It was the top question of the night. Napa Tea Party Teen Tyler Hensley stood up at Monday’s CNN/Tea Party Express debate and asked the GOP presidential candidates, “Out of every dollar that I earn, how much do you think I deserve to keep?” And conservatives everywhere wished Hensley could have put his question directly to the president.
Rep. Jan Schakowsky (D-Ill.) is no Barack Hussein Obama, but she did recently reply to Hensley’s query on the Don Wade and Roma show on WLS-AM. Her answer was instructive.
On some level, Schakowsky is right. The question is far more complicated than it appears.
At first glance, it’s tempting to reduce the argument for little to no taxation to this: “He who possesses it (money, land, whatever) ought to keep it regardless of whether he deserves it simply because it’s his.” Nobody has the right to forcibly take what’s not his — it’s called stealing. But, as appealing as it is to equate government taxing and spending with stealing, in a constitutional republic like ours, it’s simply not.
The federal government has property rights, too. For, in the end, a property right is simply “the exclusive authority to determine how a resource is used.” Sad to say it, but the government does have that authority over the resource of our tax dollars. But, crucially, it derives that authority from our consent, the consent we express in the U.S. Constitution, which does give the federal government the power to tax (although it’s worth noting that it originally wasn’t constitutional to tax income — it took the 16th Amendment for that). When the federal government taxes us, then, it doesn’t really take our money. We freely — if indirectly — choose to appropriate our money to the federal government by voting in the Congress that establishes the tax rates in the first place. We consent to giving the federal government authority over a particular portion of our private resources, making those private resources public. In effect, we cede our right to that property to the federal government. The federal government, then, has a right to our tax dollars because we give it that right.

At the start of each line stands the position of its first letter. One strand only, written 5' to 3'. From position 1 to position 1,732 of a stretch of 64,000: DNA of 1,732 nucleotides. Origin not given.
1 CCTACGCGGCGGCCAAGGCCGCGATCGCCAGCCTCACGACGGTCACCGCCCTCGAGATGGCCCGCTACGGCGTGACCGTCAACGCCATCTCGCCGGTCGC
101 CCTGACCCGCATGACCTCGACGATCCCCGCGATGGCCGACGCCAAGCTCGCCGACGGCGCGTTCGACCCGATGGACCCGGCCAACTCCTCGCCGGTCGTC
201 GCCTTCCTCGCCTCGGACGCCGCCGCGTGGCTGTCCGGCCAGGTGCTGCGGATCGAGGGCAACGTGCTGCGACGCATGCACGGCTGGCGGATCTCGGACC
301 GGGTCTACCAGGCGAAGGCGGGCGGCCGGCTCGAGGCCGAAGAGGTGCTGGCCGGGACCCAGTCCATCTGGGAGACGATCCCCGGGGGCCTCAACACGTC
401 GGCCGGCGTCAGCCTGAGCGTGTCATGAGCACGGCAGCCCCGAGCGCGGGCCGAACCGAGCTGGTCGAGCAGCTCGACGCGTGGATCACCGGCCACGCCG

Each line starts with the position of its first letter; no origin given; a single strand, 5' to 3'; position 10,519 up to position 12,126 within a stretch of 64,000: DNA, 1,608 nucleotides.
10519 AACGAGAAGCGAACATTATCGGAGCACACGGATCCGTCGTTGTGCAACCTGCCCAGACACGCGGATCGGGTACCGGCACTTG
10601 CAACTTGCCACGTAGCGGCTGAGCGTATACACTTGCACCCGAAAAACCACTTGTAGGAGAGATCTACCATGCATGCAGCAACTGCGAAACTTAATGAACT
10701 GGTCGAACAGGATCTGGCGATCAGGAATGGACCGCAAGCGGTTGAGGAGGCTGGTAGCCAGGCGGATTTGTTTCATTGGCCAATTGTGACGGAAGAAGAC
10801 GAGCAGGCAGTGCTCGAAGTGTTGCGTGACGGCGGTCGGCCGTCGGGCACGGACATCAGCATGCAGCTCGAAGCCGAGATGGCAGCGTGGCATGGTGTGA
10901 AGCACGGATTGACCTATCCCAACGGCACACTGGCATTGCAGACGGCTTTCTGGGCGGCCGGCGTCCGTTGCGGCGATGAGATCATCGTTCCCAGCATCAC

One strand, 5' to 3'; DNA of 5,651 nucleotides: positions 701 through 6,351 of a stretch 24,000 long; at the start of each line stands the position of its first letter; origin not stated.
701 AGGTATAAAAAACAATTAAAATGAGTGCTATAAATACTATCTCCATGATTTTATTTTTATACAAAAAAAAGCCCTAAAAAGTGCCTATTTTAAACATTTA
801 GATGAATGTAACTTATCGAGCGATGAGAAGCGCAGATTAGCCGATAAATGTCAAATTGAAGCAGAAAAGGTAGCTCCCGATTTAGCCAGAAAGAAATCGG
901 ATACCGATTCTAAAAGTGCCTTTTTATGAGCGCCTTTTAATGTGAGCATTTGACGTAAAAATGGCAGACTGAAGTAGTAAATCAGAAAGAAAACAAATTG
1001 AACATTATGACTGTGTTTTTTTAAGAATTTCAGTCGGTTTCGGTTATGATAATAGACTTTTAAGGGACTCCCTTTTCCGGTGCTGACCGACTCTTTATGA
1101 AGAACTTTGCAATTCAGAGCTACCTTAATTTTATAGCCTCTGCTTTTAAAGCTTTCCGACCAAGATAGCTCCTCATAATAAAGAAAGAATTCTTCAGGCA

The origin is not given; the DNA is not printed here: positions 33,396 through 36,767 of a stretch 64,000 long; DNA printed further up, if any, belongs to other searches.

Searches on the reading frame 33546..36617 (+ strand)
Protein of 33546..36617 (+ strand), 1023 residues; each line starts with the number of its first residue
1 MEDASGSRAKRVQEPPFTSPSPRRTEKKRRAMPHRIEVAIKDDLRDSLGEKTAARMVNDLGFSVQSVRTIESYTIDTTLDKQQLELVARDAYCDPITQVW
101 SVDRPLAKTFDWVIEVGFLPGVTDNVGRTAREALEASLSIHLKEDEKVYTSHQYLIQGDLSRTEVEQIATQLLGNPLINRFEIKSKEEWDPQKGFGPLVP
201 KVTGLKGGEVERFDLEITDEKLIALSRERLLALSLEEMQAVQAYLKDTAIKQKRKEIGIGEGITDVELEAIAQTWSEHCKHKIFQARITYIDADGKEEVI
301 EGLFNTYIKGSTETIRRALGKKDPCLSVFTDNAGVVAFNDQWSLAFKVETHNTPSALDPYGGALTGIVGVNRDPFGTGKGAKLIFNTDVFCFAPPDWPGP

The question, then, is not: How much money do our representatives in government believe we deserve to keep? Rather, it is: How much do we think we deserve to keep, to command as we wish? How much do we think the government deserves to command, to use for those few things that only the collective can provide (e.g. defense!)? In other words, it is ever and always a question about the size, scope and purpose of government. And our opinion on that will necessarily inform whom we elect.
This raises another question: Why don’t liberals think they deserve to keep more of their money than they do? The first part of Hensley’s question reveals the answer. He didn’t ask, “Of every dollar I possess, how much do I deserve to keep?” He asked, “Of every dollar that I earn, how much do I deserve to keep?” For there are many means by which we come by property and not all of them involve earning. But what we earn, we are much more loathe to part with stupidly. That might explain why earners don’t exactly want to hand their hard-earned cash to a government that has proved itself, time and again, to be horribly irresponsible with tax dollars.